A married couple was unable to show that an IRS levy was invalid. The U.S. tax code allows the IRS to collect taxes by levy upon property belonging to a person who neglects or refuses to pay a tax liability within 10 days of notice and demand for payment. The IRS had sued the couple to reduce their outstanding federal tax liabilities (estimated at $262,000 in tax, interest and penalties) to judgment and foreclose tax liens on their property. The couple raised procedural objections to the levy, among other arguments. However, a U.S. District Court found that the IRS was justified under the tax code to collect their tax liability by levy.
The U.S. Tax Court ruled that a solar equipment manufacturer is required to use the accrual method of accounting. The court ruled that the manufacturer wasn’t entitled to use the installment sale method to report income from the sale of equipment it made. The reason: The equipment was the personal property of the kind includible in inventory. Unless otherwise permitted by the IRS, a taxpayer required to use an inventory must use the accrual method of accounting to account for purchases and sales. Agreeing with the IRS, the court held that the taxpayer wasn’t a “qualified small business” for purposes of an IRS exception to the required use of the accrual method.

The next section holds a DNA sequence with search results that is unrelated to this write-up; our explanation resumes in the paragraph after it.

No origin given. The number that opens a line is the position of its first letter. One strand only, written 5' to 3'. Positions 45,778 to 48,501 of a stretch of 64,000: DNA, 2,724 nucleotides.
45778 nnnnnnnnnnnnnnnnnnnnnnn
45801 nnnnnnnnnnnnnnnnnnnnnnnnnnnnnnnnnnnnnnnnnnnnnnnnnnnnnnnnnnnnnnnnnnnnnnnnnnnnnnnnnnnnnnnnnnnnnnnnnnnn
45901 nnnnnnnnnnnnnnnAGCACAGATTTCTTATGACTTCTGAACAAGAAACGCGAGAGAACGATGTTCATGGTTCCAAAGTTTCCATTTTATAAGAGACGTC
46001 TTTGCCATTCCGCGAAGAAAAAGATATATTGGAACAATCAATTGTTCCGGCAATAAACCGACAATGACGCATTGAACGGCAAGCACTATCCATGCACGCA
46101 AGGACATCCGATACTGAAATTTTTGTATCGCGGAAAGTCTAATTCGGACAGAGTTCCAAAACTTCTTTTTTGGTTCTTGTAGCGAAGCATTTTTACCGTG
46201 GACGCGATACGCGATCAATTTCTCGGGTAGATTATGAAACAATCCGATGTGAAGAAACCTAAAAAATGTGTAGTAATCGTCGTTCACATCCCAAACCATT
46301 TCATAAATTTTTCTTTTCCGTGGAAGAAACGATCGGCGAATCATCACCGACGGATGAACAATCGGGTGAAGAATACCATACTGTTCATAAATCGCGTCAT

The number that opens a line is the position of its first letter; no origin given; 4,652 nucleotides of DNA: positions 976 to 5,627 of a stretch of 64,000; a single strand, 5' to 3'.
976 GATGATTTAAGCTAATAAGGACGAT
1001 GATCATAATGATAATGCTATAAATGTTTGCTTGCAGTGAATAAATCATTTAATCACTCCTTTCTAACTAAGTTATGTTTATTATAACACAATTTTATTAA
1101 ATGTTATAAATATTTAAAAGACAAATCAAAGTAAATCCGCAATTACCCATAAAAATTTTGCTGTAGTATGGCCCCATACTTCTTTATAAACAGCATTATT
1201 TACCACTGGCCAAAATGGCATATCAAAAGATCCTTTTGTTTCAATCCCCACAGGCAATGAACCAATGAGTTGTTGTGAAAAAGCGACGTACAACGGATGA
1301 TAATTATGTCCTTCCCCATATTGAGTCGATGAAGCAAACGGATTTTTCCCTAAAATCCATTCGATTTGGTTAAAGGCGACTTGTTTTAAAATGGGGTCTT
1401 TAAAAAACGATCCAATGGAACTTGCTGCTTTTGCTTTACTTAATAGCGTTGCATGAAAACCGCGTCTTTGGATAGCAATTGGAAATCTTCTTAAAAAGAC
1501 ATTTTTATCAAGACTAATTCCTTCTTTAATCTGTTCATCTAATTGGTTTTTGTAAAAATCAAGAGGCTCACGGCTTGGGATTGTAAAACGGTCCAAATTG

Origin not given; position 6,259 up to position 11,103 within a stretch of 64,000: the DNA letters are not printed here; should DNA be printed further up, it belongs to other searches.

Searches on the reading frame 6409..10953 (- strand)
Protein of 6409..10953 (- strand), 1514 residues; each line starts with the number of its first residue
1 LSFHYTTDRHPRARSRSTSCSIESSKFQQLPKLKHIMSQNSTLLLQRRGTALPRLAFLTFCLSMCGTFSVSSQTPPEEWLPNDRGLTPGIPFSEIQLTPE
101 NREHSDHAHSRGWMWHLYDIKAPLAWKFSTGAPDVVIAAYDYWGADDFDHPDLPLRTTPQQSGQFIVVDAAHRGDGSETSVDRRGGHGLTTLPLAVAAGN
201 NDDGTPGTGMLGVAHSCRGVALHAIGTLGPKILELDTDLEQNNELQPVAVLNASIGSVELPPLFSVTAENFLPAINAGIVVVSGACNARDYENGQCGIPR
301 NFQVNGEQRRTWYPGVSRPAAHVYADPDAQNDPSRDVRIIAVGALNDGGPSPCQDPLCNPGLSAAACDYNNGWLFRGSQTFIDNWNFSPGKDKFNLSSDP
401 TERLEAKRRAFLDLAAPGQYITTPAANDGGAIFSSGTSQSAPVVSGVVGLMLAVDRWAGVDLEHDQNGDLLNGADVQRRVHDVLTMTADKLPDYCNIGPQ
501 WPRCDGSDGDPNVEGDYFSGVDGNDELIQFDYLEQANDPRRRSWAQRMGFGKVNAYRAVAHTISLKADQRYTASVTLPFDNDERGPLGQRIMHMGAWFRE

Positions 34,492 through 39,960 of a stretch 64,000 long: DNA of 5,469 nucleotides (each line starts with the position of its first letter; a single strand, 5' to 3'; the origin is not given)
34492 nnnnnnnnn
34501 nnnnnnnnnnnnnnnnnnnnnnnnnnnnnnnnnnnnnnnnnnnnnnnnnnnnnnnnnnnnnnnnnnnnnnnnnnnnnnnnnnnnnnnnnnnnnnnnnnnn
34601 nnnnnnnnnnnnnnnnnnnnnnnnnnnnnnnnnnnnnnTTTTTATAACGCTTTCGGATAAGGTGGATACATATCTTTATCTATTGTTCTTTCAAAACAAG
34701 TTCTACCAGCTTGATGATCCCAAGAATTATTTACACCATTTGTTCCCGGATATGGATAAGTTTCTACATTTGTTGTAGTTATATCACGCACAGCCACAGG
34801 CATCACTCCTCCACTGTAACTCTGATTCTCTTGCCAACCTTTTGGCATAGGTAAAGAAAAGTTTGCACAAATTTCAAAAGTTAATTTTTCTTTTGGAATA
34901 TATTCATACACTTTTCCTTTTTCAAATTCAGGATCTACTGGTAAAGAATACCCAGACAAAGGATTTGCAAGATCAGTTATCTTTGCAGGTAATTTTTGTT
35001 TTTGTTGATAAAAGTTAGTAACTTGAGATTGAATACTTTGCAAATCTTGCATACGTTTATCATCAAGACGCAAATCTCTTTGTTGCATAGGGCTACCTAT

The IRS is temporarily waiving the penalty for using dyed fuel on Florida highways. It took the step to minimize and prevent disruptions to the supply of fuel for diesel-powered highway vehicles because of Hurricane Dorian. The relief is available only if the vehicle operator, or the person selling the fuel, pays the tax of 24.4 cents per gallon that’s normally applied to diesel fuel for highway use. Ordinarily, dyed diesel fuel isn’t taxed, because it’s sold for uses exempt from excise tax, such as farming, heating homes, and fueling municipal buses. Relief from the penalty in Florida is immediate and will remain in effect through Sept. 15.